Improved WiFi Repeaters Due in 2005

 
 
By Mark Hachman  |  Posted 2004-04-01 Email Print this article Print
 
 
 
 
 
 
 

A Florida-based WiFi startup is developing chips to enable full-duplex WiFi repeaters, a step up from the half-duplex repeaters in use today.

A Florida-based WiFi startup is developing chips to enable full-duplex WiFi repeaters, a step up from the half-duplex repeaters in use today. WiDeFi Inc. of Satellite Beach, Fla., said Thursday it has raised $6.8 million in venture capital that it will use to further develop its repeater chips, which are due to enter production about April 2005, a WiDeFi executive said. WiDeFis funding was led by The Aurora Funds Inc. of Research Triangle Park, N.C., and Axiom Venture Partners of Hartford, Conn. Depending on the signal strength, sources of interference and other variables, a WiFi access points range averages about 100 meters. WiFi repeaters, from companies such as Buffalo Technology Inc., Cisco Systems Inc.s Linksys division and D-Link Inc., are common and can extend the range of a wireless network still farther, using chips from Broadcom Corp. and Texas Instruments Inc.
But todays repeaters have a weakness: They work only in "half-duplex" mode, in which the radio listens for part of the time and broadcasts for part of the time on the same frequency, according to Brian Verenkoff, a marketing engineer for Buffalo Technology in Austin, Texas. Until recently, the repeaters, which serve as a Layer 2 bridge, couldnt maintain the WPA security protocol. If theres any interference, the repeater may simply drop the packet, Verenkoff said.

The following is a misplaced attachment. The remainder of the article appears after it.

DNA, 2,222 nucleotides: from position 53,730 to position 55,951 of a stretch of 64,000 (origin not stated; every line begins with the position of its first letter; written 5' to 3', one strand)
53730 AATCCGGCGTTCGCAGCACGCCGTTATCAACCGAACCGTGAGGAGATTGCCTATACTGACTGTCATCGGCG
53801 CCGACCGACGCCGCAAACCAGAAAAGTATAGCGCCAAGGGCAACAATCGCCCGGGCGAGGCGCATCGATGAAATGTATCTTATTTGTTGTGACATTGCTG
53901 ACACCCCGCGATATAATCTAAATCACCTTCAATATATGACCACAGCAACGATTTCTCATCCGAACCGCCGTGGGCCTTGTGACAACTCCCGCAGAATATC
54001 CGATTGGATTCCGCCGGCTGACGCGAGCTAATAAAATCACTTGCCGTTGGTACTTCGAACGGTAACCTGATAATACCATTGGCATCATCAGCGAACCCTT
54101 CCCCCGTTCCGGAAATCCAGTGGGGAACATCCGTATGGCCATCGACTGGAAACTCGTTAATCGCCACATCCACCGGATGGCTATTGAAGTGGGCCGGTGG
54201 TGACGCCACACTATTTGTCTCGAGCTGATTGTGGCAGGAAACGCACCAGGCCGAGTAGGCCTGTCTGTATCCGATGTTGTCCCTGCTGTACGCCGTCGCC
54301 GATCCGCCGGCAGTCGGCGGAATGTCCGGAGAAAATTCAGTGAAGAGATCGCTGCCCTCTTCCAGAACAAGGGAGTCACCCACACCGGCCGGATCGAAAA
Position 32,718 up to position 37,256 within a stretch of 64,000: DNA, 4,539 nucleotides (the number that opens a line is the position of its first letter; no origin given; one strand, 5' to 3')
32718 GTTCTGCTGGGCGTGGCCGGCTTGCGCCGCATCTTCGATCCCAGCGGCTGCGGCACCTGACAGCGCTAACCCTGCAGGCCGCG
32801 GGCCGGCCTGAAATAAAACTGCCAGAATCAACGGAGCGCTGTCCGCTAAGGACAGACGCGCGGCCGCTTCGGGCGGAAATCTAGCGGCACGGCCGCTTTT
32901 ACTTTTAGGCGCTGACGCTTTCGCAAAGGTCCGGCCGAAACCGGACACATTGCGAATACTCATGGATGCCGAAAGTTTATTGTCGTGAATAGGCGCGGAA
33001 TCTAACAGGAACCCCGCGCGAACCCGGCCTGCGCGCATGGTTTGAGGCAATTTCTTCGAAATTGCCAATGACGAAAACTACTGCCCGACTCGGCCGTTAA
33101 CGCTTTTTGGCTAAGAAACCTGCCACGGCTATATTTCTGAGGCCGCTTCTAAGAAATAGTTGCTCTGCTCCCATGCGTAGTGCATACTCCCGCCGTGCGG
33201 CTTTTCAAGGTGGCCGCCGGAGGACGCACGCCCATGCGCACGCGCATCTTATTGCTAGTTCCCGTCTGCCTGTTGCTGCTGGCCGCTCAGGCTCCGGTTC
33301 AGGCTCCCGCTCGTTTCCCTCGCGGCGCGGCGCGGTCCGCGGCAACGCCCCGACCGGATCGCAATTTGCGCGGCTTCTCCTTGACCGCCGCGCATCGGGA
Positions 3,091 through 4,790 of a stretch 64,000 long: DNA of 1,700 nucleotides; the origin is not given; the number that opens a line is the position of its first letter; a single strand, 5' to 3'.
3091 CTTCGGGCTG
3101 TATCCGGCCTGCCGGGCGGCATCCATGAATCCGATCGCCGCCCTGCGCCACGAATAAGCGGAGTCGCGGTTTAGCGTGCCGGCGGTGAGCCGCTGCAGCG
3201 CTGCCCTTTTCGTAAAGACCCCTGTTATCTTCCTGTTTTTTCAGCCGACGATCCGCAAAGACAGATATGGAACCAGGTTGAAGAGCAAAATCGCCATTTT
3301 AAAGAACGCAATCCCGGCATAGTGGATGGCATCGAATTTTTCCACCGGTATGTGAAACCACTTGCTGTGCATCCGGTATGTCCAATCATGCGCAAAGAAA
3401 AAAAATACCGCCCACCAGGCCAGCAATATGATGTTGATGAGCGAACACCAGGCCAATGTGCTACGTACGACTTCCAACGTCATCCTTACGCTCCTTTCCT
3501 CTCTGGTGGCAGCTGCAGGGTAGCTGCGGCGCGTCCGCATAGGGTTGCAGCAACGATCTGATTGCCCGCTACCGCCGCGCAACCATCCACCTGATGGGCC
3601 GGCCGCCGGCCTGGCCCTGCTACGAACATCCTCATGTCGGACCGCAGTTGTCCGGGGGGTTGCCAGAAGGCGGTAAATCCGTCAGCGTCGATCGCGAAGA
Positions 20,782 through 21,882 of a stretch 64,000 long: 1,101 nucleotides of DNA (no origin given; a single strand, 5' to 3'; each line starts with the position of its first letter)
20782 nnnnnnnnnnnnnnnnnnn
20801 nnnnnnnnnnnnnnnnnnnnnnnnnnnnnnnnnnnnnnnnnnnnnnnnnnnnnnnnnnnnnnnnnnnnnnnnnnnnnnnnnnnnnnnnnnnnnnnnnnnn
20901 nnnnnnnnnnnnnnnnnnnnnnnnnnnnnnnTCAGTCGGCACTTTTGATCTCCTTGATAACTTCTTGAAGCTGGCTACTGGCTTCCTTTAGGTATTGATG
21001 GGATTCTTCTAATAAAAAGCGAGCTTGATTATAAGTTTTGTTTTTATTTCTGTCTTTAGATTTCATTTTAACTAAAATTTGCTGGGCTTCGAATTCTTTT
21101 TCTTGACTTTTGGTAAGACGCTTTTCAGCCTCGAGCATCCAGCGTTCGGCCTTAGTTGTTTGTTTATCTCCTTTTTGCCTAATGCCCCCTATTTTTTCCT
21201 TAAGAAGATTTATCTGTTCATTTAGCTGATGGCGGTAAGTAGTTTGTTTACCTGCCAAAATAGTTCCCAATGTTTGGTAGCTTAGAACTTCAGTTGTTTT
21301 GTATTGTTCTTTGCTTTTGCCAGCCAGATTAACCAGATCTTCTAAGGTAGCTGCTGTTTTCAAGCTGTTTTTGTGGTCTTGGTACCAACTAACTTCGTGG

WiDeFis technology includes two radios on the same chip that can both listen to and transmit information. The technology works as a Layer 1 bridge, simply repeating what the chip hears on a slightly offset frequency to avoid interference, according to Ken Gainey, vice president of engineering at WiDeFi. Thats especially important for technologies such as voice over IP (VOIP), where random jitter can add latency to a voice conversation. The two radios also mean that the chip will be standards-agnostic, Gainey said. "Our product doesnt care if its 802.11b or [802.11]g, or if theres some new standard for wireless LAN," Gainey said. WiDeFis technology also will be able to be used with WiMAX, the broadband wireless standard expected to roll out in chips from Intel Corp. and others late this year.
WiDeFis repeater does inject some delay into the signal, but that delay is constant, a critical element for quality-of-service broadcasts, Gainey said. WiDeFi hopes to ship its first sample chips in December to router manufacturers in the United States and Taiwan, he said. Check out eWEEKs Mobile & Wireless Center at http://wireless.eweek.com for the latest news, reviews and analysis. Be sure to add our eWEEK.com mobile and wireless news feed to your RSS newsreader or My Yahoo page:  
 
 
 
 
 
 
 
 
 
 
 

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